© Reuters. FILE PHOTO: The logo of Swiss power technology and automation group ABB is seen at a plant in Baden, Switzerland January 28, 2019. REUTERS/Arnd Wiegmann/File Photo
By John Revill
ZURICH (Reuters) – Swiss engineering company ABB expects demand for its products to “normalise” during 2023, it said on Thursday, after customers built up stocks and pre-ordered to avoid supply chain disruptions and component shortages last year.
The company, whose products range from electric chargers for cars and buses to industrial motors and drives, also posted fourth quarter earnings of $1.13 billion, ahead of market forecasts.
Its shares were indicated 0.9% higher in Swiss pre-market trade.
“Looking into 2023, we currently do not anticipate a major set-back in demand, although the high inflationary environment adds uncertainty,” said Chief Executive Bjorn Rosengren in a statement.
He said comparable order growth would in the first half of the year be affected by “last year’s very high order level coupled with a normalization of customers’ order pattern.”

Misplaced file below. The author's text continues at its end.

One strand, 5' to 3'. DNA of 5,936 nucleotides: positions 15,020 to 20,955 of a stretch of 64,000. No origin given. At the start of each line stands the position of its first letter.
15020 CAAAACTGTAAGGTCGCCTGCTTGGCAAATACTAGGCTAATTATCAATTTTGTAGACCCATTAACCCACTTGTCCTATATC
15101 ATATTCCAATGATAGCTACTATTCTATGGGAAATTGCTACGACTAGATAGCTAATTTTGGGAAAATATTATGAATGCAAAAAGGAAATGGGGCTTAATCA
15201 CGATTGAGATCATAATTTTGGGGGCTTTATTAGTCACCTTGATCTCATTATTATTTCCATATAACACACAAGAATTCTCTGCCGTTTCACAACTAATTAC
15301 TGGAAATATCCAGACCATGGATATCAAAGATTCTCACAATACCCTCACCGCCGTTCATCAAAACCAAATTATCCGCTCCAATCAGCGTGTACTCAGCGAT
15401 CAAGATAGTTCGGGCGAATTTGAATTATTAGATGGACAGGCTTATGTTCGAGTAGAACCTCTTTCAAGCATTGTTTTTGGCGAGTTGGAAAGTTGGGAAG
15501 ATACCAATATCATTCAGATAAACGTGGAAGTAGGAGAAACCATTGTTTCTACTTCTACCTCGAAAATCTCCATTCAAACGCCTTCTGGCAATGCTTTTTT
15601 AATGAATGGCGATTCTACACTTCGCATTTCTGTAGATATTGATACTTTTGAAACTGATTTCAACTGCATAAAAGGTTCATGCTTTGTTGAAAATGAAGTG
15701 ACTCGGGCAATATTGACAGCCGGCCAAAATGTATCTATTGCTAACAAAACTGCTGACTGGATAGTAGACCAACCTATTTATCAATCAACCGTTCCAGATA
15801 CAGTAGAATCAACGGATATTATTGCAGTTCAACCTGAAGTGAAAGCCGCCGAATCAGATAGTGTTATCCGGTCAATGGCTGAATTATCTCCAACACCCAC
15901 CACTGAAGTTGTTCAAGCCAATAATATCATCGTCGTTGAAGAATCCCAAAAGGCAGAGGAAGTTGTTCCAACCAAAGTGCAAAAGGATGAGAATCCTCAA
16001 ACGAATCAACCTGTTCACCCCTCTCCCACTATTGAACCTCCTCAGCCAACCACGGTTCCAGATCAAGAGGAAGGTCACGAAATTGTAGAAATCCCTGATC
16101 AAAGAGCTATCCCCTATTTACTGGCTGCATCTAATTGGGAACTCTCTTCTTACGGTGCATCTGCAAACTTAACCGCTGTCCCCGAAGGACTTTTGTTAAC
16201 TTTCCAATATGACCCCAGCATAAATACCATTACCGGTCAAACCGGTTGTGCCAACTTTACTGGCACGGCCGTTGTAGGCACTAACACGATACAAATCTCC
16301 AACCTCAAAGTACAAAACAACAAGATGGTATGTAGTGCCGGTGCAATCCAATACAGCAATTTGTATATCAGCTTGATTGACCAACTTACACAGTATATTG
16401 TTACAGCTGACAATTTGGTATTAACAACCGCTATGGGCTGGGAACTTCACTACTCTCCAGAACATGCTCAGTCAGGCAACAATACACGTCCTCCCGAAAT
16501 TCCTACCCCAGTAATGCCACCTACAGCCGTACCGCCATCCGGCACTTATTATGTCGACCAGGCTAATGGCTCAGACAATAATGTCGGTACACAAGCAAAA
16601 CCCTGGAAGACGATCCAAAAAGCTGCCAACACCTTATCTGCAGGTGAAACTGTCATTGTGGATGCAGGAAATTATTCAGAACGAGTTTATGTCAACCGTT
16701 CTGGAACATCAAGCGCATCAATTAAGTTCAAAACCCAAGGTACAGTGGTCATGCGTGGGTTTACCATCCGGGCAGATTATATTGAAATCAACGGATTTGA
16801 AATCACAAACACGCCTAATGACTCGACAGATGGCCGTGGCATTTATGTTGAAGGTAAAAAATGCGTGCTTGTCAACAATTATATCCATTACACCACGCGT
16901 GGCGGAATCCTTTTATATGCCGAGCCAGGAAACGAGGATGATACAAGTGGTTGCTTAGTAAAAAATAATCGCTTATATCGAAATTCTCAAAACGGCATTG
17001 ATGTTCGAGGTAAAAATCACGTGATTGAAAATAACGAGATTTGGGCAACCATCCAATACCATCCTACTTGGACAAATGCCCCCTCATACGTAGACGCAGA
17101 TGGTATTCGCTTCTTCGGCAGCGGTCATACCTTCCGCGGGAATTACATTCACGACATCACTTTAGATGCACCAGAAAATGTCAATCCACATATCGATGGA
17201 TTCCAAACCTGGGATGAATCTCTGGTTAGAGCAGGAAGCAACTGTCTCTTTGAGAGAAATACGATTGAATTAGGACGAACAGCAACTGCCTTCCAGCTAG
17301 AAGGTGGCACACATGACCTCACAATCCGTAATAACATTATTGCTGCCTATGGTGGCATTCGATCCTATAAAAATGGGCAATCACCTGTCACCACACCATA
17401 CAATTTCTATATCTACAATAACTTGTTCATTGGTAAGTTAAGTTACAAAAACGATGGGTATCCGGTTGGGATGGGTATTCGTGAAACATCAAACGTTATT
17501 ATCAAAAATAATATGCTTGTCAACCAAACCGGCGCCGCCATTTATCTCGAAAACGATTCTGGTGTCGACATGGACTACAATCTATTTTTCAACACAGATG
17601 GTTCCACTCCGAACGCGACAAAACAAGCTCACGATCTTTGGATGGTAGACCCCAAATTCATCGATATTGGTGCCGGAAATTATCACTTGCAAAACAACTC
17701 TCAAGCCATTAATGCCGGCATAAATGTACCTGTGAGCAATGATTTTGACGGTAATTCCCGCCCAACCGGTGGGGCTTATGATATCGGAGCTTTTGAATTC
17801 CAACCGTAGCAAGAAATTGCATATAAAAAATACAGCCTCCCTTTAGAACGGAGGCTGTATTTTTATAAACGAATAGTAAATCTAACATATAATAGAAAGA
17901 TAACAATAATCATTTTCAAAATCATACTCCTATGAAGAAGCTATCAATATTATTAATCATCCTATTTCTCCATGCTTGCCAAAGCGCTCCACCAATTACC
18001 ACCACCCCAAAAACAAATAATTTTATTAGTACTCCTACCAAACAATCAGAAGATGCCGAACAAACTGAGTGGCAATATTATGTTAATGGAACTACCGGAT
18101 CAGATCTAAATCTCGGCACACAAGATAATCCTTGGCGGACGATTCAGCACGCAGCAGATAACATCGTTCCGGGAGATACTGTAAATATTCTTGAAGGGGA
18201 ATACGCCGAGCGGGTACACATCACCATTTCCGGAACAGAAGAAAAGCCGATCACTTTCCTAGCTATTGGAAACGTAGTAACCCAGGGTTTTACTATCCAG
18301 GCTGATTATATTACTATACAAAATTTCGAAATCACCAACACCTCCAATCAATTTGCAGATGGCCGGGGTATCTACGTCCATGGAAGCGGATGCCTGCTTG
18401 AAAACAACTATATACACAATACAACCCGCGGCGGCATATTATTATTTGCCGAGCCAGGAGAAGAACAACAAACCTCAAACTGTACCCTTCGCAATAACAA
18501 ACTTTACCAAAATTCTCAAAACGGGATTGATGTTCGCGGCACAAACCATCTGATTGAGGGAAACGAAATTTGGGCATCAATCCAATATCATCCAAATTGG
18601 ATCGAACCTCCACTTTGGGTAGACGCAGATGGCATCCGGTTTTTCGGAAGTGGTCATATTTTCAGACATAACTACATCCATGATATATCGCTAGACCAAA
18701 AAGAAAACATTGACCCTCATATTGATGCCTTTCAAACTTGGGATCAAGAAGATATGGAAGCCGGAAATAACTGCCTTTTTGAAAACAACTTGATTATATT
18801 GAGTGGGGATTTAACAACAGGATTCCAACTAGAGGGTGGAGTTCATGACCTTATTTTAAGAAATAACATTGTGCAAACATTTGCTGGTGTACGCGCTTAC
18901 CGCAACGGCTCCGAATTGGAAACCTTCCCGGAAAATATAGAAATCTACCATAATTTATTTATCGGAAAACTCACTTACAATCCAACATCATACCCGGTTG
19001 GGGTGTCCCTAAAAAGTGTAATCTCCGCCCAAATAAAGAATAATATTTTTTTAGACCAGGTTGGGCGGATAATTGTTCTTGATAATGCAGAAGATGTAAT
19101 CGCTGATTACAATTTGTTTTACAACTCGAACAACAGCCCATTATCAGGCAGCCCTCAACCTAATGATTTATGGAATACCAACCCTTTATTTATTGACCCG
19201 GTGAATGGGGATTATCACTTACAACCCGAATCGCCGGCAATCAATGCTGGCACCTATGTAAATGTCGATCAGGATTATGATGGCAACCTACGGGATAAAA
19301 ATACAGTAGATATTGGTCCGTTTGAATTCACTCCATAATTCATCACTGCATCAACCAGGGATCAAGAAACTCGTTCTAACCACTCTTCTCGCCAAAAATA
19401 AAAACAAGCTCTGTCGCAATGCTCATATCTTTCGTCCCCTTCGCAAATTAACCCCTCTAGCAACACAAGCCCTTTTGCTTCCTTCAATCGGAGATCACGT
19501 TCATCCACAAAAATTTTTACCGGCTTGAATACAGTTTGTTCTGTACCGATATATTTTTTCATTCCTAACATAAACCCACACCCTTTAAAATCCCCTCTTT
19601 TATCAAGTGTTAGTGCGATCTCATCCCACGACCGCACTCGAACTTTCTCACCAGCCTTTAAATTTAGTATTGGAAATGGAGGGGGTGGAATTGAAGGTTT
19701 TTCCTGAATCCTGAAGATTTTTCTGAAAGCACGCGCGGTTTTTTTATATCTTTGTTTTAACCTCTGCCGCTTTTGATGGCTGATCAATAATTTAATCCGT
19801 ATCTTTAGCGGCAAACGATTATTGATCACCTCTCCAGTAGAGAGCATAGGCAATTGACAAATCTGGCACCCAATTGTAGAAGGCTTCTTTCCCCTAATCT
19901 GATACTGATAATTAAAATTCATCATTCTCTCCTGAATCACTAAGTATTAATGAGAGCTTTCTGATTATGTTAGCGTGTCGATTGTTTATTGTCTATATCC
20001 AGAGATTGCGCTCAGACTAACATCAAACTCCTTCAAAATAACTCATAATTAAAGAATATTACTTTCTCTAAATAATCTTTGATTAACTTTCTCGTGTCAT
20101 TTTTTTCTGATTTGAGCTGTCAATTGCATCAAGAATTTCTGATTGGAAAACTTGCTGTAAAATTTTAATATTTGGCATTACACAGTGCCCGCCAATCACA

Still, ABB said it expected a strong start to 2023 as it worked its way through a $19.9 billion order backlog.
During the first three months of 2023 ABB said it expected comparable revenue growth in the double-digit percentage range, and of more than 5% in the year as whole.
Comments from the company, whose products are used in many factories, transport and infrastructure projects, are closely watched as a pointer to the health of the broader global economy.
Industrial automation peer Rockwell Automation (NYSE:) last month raised its full year sales guidance, reflecting its results, order backlog and improving supply chain situation.
ABB’s fourth quarter earnings were boosted by a gain from the sale of its remaining stake in its power grids business to Hitachi (OTC:) in December..
Quarterly revenues rose 16% on a comparable basis to $7.82 billion. The new order intake increased 2%, compared with 16% in 2022 overall.
ABB said activity was improving slightly or stable in most customer segments, barring declines in residential construction and discrete manufacturing.
Orders were increasing from the electric vehicles sector, while demand was robust in the oil, gas, water and power generation, and normalising in consumer-related products like electronics.
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